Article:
Sélecteur de langues
Brussels, February 9, 2011
EU research and innovation funding: Commission consults on radical changes to create more growth and jobs
The European Commission today launches a consultation on major improvements to EU research and innovation funding to make participation easier, increase scientific and economic impact and improve value for money. The proposed "Common Strategic Framework", set out in a Green Paper, would cover the current Framework Programme for Research (FP7), the Competitiveness and Innovation Framework Programme (CIP) and the European Institute of Innovation and Technology (EIT). This will create a coherent set of instruments, along the whole "innovation chain" starting from basic research, culminating in bringing innovative products and services to market, and also supporting non-technological innovation, for example in design and marketing. The Commission's Green Paper also provides the basis for far-reaching simplification of procedures and rules. The changes aim to maximise the contribution of EU research and innovation funding to the Innovation Union and the Europe 2020 Strategy. Stakeholders have until 20 May 2011 to respond.
European Commissioner for Research and Innovation Máire Geoghegan-Quinn said: "Our aim is to maximise value from every euro the EU invests in research and innovation. We want EU funding to realise its enormous potential to generate growth and jobs and improve quality of life in Europe in the face of daunting challenges like climate change, energy efficiency and food security. By making our programmes more coherent and simpler, we will make life easier for researchers and innovators – especially SMEs - attract more applicants and get even better results. I look forward to an extensive and innovative debate, making use of the web and social media."
Commissioner Geoghegan-Quinn is issuing the Green Paper in cooperation with the six other Commissioners with responsibility for research and innovation, Vice- Presidents Kallas, Kroes and Tajani, and Commissioners Vassiliou, Potočnik and Oettinger.
Simpler access to EU research and innovation funding
In its Green Paper, the Commission proposes a "Common Strategic Framework", combining three key aspects.
First, a clear focus on three mutually reinforcing objectives: giving the EU a world-beating science base; boosting competitiveness across the board; and tackling grand challenges such as climate change, resource efficiency, energy and food security, health and an ageing population.
Second, making EU funding more attractive and easier to access for participants, for example through a single entry point with common IT tools or a one-stop shop for providing advice and support to participants throughout the funding process. Furthermore, the Common Strategic Framework will allow a simpler and more streamlined set of funding instruments covering the full innovation chain, including basic research, applied research, collaboration between academia and industry and firm-level innovation. Flexibility will be promoted to encourage diversity and business involvement. Applicants should be able to apply for several different projects without repeatedly providing the same information.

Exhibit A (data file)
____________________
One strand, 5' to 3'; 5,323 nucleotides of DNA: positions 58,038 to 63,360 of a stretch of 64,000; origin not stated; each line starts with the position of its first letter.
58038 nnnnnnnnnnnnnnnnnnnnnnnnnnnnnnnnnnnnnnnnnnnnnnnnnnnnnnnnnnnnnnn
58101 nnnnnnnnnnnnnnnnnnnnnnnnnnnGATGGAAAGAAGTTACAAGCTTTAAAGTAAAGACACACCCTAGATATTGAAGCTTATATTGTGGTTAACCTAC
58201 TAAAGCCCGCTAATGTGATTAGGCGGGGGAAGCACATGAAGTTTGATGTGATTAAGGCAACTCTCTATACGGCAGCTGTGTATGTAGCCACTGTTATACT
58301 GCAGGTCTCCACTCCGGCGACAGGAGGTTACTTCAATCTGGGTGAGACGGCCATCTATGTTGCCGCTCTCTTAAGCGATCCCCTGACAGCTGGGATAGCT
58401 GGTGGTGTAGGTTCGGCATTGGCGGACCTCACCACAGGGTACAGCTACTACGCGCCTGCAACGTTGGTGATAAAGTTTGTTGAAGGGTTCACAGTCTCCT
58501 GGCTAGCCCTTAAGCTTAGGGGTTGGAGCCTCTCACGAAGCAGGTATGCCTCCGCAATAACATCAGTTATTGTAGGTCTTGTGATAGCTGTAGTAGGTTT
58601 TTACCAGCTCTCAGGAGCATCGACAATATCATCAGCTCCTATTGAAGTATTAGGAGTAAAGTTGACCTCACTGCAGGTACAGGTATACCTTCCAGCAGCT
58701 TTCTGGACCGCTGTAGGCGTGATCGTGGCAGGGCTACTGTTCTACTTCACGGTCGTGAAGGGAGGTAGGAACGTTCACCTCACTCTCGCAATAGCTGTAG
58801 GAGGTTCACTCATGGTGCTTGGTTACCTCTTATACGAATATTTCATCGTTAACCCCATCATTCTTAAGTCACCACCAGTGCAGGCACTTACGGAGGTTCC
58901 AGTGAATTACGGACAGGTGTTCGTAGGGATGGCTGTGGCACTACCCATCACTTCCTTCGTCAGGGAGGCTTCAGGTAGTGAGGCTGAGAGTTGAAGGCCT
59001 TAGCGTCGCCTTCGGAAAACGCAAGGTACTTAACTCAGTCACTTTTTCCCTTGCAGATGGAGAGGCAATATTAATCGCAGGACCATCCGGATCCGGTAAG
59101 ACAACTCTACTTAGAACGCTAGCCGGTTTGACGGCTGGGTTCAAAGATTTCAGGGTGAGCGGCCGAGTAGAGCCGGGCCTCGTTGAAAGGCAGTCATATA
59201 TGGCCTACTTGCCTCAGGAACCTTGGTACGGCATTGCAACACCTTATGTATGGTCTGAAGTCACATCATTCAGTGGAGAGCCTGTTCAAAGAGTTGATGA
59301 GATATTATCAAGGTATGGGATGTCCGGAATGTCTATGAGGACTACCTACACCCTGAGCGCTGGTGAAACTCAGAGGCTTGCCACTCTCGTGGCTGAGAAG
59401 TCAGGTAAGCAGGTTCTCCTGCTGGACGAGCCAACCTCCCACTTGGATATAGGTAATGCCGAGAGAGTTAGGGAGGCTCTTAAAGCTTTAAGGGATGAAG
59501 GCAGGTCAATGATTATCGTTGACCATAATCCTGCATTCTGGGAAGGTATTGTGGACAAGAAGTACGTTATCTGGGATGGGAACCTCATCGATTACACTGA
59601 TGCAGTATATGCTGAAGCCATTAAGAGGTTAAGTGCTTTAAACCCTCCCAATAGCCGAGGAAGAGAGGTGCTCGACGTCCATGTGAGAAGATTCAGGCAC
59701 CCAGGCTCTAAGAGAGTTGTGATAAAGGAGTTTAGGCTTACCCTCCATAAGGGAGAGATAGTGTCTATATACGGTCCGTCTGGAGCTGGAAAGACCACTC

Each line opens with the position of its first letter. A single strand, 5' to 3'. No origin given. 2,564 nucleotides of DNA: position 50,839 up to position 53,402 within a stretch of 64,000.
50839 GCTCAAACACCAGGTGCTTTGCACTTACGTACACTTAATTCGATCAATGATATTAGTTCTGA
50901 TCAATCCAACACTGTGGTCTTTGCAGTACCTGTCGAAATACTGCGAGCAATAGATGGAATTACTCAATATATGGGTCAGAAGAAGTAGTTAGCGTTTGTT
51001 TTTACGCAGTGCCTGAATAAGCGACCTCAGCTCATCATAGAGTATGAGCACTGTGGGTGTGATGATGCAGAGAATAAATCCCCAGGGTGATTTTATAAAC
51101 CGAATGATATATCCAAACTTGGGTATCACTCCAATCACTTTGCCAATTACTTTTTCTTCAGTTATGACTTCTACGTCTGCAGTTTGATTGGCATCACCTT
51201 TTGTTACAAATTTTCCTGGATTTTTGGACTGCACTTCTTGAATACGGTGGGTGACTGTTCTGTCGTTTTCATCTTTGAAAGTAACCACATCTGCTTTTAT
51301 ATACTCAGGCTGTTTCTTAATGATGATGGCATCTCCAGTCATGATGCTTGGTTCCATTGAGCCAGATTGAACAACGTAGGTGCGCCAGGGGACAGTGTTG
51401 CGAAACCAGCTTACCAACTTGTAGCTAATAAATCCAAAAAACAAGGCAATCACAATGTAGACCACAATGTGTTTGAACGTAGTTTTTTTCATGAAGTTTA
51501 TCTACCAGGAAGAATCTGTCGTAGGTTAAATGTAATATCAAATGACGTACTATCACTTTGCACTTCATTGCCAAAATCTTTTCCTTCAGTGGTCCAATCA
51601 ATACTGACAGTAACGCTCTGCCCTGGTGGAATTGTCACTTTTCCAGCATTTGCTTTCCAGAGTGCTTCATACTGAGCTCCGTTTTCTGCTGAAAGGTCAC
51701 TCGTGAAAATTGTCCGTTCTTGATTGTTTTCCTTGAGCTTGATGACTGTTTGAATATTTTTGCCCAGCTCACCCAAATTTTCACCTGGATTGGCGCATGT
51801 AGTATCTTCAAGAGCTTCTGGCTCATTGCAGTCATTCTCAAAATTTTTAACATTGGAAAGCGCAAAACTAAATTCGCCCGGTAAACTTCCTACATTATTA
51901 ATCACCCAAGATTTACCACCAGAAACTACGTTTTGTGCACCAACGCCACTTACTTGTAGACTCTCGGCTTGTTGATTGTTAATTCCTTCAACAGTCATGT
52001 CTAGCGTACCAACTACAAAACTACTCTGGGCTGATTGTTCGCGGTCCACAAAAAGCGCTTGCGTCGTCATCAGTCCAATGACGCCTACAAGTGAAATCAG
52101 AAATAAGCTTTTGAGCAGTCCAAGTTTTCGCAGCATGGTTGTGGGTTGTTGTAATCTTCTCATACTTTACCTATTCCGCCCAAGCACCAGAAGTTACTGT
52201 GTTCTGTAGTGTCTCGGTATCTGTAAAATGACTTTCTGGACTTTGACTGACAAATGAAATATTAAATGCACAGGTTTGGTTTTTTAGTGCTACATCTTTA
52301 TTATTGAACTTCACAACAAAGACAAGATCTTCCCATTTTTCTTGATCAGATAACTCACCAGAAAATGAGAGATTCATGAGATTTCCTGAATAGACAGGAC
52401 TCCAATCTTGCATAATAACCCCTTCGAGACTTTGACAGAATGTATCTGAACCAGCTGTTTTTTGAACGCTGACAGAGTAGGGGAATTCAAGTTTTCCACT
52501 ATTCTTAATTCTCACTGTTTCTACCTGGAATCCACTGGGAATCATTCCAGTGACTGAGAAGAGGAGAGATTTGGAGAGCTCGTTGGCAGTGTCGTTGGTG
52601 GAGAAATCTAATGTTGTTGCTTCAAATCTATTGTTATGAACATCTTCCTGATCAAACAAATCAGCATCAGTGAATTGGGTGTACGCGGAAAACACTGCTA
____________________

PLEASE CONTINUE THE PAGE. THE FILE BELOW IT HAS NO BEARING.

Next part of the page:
Third, there will be much simpler and more consistent procedures for accounting for the use of the funds received. This may involve, for example, greater use of lump sum payments.
Greater simplicity will make financial control of EU taxpayers' money easier and more effective.
Other ideas in the Green Paper include: further steps to pool Member States' national research funding; better links with cohesion funding; using EU funding to stimulate public procurement; more use of prizes; further strengthening the role of the European Research Council and of financial instruments such as the Risk-Sharing Finance Facility (RSFF) and the loan guarantee and venture capital investments; and drawing up a set of performance indicators to measure the success of EU research and innovation funding.
The Commission will launch in the coming weeks a competition to find the most inspiring name for the new common framework.
The Commission's proposals take fully into account the interim evaluations of the current 7th Framework programme (see IP/10/1525) and the Competitiveness and Innovation Framework Programme. The Commission's response to the FP7 evaluation is also published today (available via link below).
The consultation is open for comments from today. The deadline for contributions is 20 May. On 10 June, the Commission will organise a major closing conference as a follow-up to the public consultation. The name for the new Strategic Framework will be announced there.
The Commission will then bring forward before the end of 2011 a legislative proposal for research and innovation spending under the future EU budget post-2013.
The current Framework Programme for Research FP7 has a budget of EUR 53 billion (2007-2013). More than 9,000 projects have so far been funded. A study has estimated that projects selected for funding in 2011 alone will create up to 165 000 jobs (see IP/10/966)
The Competitiveness and Innovation Framework Programme has a budget of EUR 3.6 billion (2007-2013) and has supported more than 100,000 SMEs through loan guarantees alone as well as innovative ICT pilot projects.
The European Institute of Innovation and Technology (EIT) is an autonomous EU body stimulating world-leading innovation, through the pioneering concept of Knowledge and Innovation Communities. The EIT received EUR 309 million from the EU Budget for the period 2007-2013.